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Added workforce pumps up oil production; Stark, Williams counties see increase

WILLISTON -- A boost in the workforce helped Williams County add 66 producing oil wells in May, increasing daily production by more than 21,000 barrels that month, the latest figures show.

The significant jump -- a 23 percent increase in oil production over April -- was due to additional crews that do hydraulic fracturing, or fracking, said Lynn Helms, director of Mineral Resources.

Hydraulic fracturing is a process in which water, chemicals and sand are injected under high pressure to form tiny fractures in the rock to extract the oil.

With the additional crews working in Williams County, the county gained as many producing wells as any other county during May, Helms said.

"That's very unusual to put that many new wells in production," Helms said.

At the end of May, North Dakota had 336 idle wells that had been drilled but were waiting for fracking crews.

Williams County accounted for about one-third of those idle wells with 108.

Helms said he expects another big jump in Williams County oil production when June numbers are released as the frack crews continue to work on those idle wells.

"Their intention is to get caught up," Helms said.

Residents of Williams County, which includes Williston, likely weren't aware that additional fracking crews were working in the area, Helms said.

"If it wasn't so busy already, it would be noticeable," he said.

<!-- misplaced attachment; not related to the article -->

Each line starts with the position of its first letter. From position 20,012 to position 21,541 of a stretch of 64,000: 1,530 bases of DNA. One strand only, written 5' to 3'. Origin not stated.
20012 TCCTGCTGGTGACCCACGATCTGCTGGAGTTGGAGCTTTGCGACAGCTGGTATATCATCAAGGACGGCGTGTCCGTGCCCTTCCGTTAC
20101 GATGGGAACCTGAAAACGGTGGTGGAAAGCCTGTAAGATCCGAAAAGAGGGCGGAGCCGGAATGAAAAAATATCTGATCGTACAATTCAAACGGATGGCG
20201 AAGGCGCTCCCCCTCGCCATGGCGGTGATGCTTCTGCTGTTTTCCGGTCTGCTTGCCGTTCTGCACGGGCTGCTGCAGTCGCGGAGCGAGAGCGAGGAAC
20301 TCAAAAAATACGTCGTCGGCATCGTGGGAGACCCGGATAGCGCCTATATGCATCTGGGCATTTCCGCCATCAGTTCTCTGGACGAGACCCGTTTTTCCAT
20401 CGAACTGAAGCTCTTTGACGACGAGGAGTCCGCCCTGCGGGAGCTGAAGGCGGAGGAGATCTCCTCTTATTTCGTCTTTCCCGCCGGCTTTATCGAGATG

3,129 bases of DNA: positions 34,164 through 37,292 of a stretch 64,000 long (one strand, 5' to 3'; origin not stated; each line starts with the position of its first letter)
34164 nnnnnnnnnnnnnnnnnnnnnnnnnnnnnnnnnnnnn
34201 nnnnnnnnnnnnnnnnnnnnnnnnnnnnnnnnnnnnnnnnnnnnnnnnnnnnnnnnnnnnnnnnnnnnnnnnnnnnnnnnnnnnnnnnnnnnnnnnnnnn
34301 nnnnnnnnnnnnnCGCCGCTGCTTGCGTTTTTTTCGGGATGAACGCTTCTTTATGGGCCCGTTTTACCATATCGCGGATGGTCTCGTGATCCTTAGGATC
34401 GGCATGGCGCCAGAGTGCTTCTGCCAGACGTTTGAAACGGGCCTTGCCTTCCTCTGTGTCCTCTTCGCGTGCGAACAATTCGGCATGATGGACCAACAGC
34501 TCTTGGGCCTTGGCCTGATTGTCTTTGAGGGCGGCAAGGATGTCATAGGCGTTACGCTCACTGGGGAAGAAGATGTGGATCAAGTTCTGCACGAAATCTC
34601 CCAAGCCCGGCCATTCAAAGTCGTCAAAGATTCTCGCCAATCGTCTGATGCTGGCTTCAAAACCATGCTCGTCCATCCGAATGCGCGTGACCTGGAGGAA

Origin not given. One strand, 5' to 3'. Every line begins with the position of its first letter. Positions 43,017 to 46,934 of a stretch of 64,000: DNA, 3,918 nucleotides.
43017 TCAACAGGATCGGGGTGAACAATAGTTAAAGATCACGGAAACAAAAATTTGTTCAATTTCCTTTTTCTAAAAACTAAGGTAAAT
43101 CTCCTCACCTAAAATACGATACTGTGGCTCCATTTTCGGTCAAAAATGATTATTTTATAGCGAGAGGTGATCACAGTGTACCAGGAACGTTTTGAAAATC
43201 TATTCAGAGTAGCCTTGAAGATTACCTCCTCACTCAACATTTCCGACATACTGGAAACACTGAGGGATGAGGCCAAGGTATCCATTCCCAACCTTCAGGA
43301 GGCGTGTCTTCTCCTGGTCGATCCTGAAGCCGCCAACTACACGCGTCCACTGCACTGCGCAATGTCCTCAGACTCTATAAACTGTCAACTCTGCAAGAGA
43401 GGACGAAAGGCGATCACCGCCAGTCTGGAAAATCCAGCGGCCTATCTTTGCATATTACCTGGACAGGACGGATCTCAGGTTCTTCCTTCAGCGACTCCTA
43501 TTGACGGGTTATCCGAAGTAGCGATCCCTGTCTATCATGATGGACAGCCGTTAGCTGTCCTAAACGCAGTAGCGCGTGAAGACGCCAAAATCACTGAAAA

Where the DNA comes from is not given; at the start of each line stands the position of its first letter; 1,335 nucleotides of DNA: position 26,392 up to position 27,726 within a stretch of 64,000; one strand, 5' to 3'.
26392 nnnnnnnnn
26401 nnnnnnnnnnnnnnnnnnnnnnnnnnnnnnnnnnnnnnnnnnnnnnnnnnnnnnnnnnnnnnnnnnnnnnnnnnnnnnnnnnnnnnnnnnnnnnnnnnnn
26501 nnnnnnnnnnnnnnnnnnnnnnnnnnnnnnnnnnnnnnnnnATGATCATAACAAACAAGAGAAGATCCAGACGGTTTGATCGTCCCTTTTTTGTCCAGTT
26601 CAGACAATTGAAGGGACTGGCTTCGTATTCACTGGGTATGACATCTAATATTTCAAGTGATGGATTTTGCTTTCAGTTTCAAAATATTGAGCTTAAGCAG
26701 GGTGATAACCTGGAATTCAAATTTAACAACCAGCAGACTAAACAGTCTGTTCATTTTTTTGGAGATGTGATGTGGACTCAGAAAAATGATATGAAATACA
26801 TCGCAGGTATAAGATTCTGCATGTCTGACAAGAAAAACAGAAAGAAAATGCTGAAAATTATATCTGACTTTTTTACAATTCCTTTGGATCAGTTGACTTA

At the end of May, Williams County had 973 producing wells and produced 110,738 barrels of oil per day, according to preliminary figures from the Department of Mineral Resources.

Stark County had a nearly 18 percent increase in oil production for May.

Helms said the increase was due to companies having good results drilling in the Three Forks formation in the Dickinson area.

Divide County saw a 17 percent increase in oil production and Burke County saw a 38 percent increase in May. All other oil-producing counties saw percentage increases in the single digits.

Helms said the percentage increase in Burke County was because its production numbers are lower to begin with, and also because companies are seeing good results drilling in an area near the Divide County line.

Mountrail County continued to be the top-producing oil county in May with 182,235 barrels per day and McKenzie County produced 143,249 barrels per day, according to the preliminary figures.

North Dakota's total oil production for May was 19.8 million barrels, or 639,000 barrels per day, about an 8 percent increase over April.

Middle East turmoil pushing oil higher again

NEW YORK (AP) -- Rising tensions in the Middle East have pushed oil prices up 19 percent over the past three weeks and are leading to a rise in prices at the gasoline pump.

Since the start of July, average gasoline prices in the U.S. have climbed 11 cents to $3.44 per gallon. Pump prices are expected to creep higher in the coming weeks, and they aren't likely to fall back to their June low of $3.33 for the rest of the summer, analysts say.

Crude rose $2.79, about 3 percent, to $92.66 per barrel Thursday, its highest level since mid-May. The price has risen $15 per barrel since June 28, when oil hit a low of $77.69.

The oil market is responding to a series of events in recent days that have raised concerns -- yet again -- that Iran will try to block oil shipments through the Strait of Hormuz, a narrow waterway in the Persian Gulf through which one-fifth of the world's oil travels every day.

Iran raised this threat late last year after the U.S. and Europe announced sanctions designed to crimp Iran's oil sales, sending oil soaring above $100 per barrel. Western nations are trying force Iran to abandon what the West says are efforts to develop a nuclear weapon.

Tensions eased, and oil prices fell, when Iran agreed to enter negotiations over its nuclear program.